By T.J. Sharpe, Melanoma Survivor, Blogger & Cancer Advocate
Facing a cancer diagnosis is one of the most daunting moments many will ever experience. This is something I can personally attest to. Sometimes the conversation is expected; other times it comes from left field. One of every three females and one of every two males in the United States will develop some form of cancer in their lifetime. 1 Given the probability that you or someone you love one day will hear “I'm sorry to say…” from an oncologist, what should you know now about dissecting that first conversation and the ones following it?
First, what is it that you actually have? Cancer is defined as a disease caused by an uncontrolled division of abnormal cells in a part of the body, and is the broad term for over 100 different specific diseases. 2 There are several cancer “types” that are classified by where the cancer originated (here’s a handy guide to use). President Jimmy Carter’s recent bout with cancer was occasionally (and erroneously) reported as lung or brain cancer; it was melanoma, with metastases to his lung and brain. Be sure to understand the type and classification, as that influences the available treatment options.
Truly comprehending your diagnosis and treatment options is going to take a very long time, unless you are trained in a medical field. You are going to learn a whole new language and some words and abbreviations will have completely different meanings –- stable disease is good, progressive disease is bad, and NED is the ultimate goal. No Evidence of Disease (NED) is similar to what is commonly described as “remission.” And that is just the start of the diagnosis. Once treatment starts, you’ll hear things like “partial” and “complete” response, progression-free survival, and overall survival.
There are a number of ways to detect cancer, some specific to a certain type of cancer (think mammograms for breast cancer and PSA levels for prostate cancer). The two most common detection methods for solid tumors are a CT scan (aka “cat scan”) and a PET scan. CT scans measure size; they are a series of x-rays that procure a 3-D image. A PET scan measures activity; a radioactive dye is injected and “lights up” areas of high glucose intake, which cancerous cells do. Your scans will be read by a radiologist and your oncologist will talk to you about the results, which will likely be done before any treatment is discussed. Some hospitals will have your results in a patient portal you can access, but if you are the type who gets anxious, it might be best to wait to see the doctor before checking out the results.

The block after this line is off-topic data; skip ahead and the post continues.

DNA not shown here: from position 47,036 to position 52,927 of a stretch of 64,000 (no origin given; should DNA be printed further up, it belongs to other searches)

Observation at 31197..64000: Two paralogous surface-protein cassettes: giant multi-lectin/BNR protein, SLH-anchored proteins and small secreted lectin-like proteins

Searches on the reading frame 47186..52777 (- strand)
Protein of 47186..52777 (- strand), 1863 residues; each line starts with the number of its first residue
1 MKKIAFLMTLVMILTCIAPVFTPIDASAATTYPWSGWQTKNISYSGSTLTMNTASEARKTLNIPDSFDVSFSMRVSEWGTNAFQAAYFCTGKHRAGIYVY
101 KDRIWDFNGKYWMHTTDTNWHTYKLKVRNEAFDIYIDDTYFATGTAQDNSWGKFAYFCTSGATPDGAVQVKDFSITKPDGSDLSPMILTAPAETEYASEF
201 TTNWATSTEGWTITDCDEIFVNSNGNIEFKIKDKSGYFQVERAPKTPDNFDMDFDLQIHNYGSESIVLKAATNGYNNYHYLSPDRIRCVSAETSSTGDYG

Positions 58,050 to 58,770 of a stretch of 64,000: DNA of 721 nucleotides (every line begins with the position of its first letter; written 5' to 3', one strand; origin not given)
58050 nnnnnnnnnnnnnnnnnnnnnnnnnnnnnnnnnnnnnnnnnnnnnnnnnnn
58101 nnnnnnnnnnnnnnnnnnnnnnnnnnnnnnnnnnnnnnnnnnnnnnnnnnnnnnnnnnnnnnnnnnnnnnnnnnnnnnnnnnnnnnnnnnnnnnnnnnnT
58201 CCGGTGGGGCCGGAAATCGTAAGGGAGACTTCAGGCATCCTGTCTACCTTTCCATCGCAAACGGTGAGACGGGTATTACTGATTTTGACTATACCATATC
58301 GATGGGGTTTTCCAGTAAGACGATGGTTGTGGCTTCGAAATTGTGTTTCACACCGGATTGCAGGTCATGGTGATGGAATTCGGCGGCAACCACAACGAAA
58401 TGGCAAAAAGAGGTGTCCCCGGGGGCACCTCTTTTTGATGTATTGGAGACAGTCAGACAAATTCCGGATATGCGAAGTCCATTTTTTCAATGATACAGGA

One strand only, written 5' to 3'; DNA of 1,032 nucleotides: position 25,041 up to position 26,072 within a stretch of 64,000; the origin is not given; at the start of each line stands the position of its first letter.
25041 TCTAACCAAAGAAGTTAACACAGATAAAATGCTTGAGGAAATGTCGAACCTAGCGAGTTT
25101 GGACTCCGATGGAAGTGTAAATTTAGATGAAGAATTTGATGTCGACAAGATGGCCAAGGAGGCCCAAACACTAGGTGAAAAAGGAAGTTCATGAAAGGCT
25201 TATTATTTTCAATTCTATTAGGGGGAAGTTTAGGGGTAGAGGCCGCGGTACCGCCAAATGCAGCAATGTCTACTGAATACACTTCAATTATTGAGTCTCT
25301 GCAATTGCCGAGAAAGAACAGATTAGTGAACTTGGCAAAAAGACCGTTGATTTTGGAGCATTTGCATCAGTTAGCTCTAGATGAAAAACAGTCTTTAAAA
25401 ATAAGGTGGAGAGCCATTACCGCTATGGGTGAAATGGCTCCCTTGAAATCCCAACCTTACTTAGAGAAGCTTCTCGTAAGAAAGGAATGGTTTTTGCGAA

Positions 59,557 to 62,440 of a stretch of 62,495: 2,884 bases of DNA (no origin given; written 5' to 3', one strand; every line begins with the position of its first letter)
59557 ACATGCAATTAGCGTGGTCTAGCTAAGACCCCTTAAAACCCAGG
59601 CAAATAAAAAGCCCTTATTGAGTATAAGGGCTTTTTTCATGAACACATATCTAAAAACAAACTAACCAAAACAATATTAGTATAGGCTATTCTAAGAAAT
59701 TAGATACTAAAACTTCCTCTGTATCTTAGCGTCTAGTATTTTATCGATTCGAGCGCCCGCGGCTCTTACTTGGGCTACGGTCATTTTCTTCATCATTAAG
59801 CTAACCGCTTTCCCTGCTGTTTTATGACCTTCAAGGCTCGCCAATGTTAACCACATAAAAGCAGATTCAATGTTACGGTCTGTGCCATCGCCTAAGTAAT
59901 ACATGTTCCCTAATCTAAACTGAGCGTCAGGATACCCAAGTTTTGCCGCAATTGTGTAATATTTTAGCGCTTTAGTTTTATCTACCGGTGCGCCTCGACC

If the suspected tumor is accessible, a biopsy is usually done to confirm the existence of cancer and do some mutation testing. This is a normal part of the cancer diagnosis; your oncologist will want to have the most information possible before suggesting a treatment plan. As precision medicine evolves at a rapid pace, the diagnostic tools available will one day (soon, hopefully) be able to identify the treatments that are most effective for your cancer – not just “lung cancer” or “breast cancer,” but the specific mutation(s) that are in your abnormal cells.
Now that someone has broken the bad news, what comes next? For most diagnoses, you will be leaving the oncologist’s office with a suggested treatment plan or next steps to getting one. A second opinion is never a bad idea; good doctors are absolutely fine with their patients seeking the professional opinion of another expert. Some will even suggest a colleague who might offer different therapies or perspectives. The most important thing to take away from all these initial doctors’ visits is a solid understanding of what your disease is and the different available options for treating it.
Ultimately, the treatment decision is yours to make – it is vital that a patient (and their caregivers) gather all available information and processes it as best they can to make an informed choice on the first steps to tackling their cancer diagnosis.
This is the second installment in a series of blog posts authored by patient and advocate T.J. Sharpe for NovartisOncology.com. Be sure to check back regularly for new installments in this series by T.J. Sharpe. Learn more about T.J.’s story here.
*T.J. Sharpe is not a medical professional, but a patient currently undergoing care for advanced melanoma. He is being compensated by Novartis Oncology for sharing his story. All opinions are his own. Any and all information, tips, advice, etc. included throughout his series of blogs stem from his own personal experience as a patient. Patients should always consult their doctors when seeking medical advice.